AMPHIBIAWEB
Didynamipus sjostedti
family: Bufonidae

© 2006 Vaclav Gvozdik (1 of 2)
Conservation Status (definitions)
IUCN (Red List) Status Endangered (EN)
CITES No CITES Listing
Other International Status None
National Status None
Regional Status None

Country distribution from AmphibiaWeb's database: Cameroon, Equatorial Guinea, Nigeria

 

View distribution map using BerkeleyMapper.

   

From the IUCN Red List Species Account:

 

Range Description

This species is known from extreme south-western Cameroon in the general area of Mount Cameroon and surrounding forests, and from old specimens at 400-600m asl near Basile on Bioko Island, Equatorial Guinea. It has recently been discovered in the Oban Hills in Nigeria (M. Gartshore pers. comm.). In Cameroon there are records from Mount Cameroon (especially from the southern slopes) where it has been recorded at an altitude of 200-1,250m asl, and also from the Kendonge Forest Reserve to the north of Mount Cameroon, the Mokoko Forest Reserve north-west of Mount Cameroon close to the border with Nigeria, and from Baro just outside the north-western border of Korup National Park. Although it can be expected between the known localities in Cameroon, there has been extensive herpetological fieldwork in this area, which is perhaps indicative of a patchy distribution.

Habitat and Ecology

It lives on forest edges and in clearings in moist forest from the lowlands to the submontane zone. They form aggregations of 5-40 individuals including males, females and juveniles. They are most often seen sitting on wet leaves of low herbaceous vegetation. It has also been found in selectively logged forest on the edge of small farms. Its breeding habits are not known, but it is suspected to have a viviparous mode of reproduction, since it is most closely related to the West African genus Nimbaphrynoides.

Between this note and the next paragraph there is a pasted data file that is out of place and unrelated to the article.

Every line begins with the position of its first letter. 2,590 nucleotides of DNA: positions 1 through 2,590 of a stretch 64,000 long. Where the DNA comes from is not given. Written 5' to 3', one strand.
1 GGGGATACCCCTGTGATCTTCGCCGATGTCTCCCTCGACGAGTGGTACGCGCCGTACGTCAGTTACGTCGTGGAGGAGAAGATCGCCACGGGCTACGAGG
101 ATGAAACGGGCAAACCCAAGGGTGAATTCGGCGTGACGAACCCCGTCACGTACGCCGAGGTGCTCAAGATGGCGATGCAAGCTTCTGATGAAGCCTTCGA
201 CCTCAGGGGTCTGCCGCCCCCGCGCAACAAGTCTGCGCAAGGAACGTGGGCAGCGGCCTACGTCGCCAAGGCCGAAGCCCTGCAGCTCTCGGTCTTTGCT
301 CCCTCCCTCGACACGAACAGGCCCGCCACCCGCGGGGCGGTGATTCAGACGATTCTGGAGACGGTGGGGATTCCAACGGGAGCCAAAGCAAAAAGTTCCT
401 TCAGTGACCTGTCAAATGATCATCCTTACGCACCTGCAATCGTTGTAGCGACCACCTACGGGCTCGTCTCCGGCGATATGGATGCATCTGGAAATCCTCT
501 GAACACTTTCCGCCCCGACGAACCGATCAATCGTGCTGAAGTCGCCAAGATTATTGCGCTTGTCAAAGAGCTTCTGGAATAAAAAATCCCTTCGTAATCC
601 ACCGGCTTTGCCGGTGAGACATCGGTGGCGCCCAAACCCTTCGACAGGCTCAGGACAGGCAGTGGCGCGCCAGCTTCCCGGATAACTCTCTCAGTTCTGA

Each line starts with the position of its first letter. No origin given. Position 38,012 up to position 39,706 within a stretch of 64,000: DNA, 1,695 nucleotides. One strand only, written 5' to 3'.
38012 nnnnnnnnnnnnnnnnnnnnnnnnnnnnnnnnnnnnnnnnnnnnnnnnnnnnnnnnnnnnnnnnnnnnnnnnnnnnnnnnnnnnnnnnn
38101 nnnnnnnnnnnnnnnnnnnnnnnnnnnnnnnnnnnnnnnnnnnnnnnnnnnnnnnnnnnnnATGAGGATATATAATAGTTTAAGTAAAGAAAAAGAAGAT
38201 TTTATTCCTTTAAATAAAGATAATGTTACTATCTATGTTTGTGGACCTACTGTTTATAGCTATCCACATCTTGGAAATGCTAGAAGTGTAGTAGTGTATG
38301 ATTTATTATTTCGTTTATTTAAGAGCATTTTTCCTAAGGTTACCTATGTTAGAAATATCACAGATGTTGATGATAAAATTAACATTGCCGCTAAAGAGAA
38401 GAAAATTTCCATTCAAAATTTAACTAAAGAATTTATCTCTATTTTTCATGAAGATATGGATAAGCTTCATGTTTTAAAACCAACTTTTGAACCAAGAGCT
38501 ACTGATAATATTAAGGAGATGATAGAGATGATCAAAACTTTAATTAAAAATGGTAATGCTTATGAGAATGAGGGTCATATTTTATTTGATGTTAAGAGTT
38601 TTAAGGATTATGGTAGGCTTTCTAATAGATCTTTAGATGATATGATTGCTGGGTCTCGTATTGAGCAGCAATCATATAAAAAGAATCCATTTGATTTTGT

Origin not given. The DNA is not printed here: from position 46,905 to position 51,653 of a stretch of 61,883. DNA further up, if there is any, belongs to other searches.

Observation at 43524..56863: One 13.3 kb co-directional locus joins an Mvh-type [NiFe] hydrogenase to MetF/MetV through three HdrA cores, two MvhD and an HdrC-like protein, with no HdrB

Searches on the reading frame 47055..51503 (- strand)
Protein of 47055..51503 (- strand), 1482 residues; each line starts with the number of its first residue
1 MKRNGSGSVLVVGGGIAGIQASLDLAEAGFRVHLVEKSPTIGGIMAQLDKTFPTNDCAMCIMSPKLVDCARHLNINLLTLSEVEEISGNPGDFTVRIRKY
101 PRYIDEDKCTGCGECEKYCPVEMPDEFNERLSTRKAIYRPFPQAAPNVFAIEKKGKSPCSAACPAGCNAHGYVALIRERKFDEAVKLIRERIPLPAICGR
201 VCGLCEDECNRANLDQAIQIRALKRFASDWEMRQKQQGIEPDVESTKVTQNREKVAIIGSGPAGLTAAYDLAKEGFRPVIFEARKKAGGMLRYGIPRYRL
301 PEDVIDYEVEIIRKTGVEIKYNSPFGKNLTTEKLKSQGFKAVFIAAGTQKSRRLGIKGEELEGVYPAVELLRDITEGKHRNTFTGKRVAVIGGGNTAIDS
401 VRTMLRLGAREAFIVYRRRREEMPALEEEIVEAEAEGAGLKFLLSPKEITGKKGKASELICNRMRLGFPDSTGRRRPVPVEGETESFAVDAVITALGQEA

Population

There have been very few records of this species, but it is common on the southern slopes of Mount Cameroon, and is especially numerous at around 1,000m asl. There is also a healthy population in the Makoko Forest Reserve, and it is locally extremely abundant in the Oban Hills. There is no recent information on its status on Bioko.

Population Trend

Decreasing

Major Threats

The main threat to the species is habitat loss primarily due to agricultural expansion, wood extraction, and human settlement.

Conservation Actions

It is recorded from the Makoko and Kendonge Forest Reserves, and probably occurs in Korup National Park. It also has recently been found in the Cross River National Park in Nigeria.

Citation

Mary Gartshore, Jean-Louis Amiet, Robert Drewes 2004. Didynamipus sjostedti. In: IUCN 2014

 

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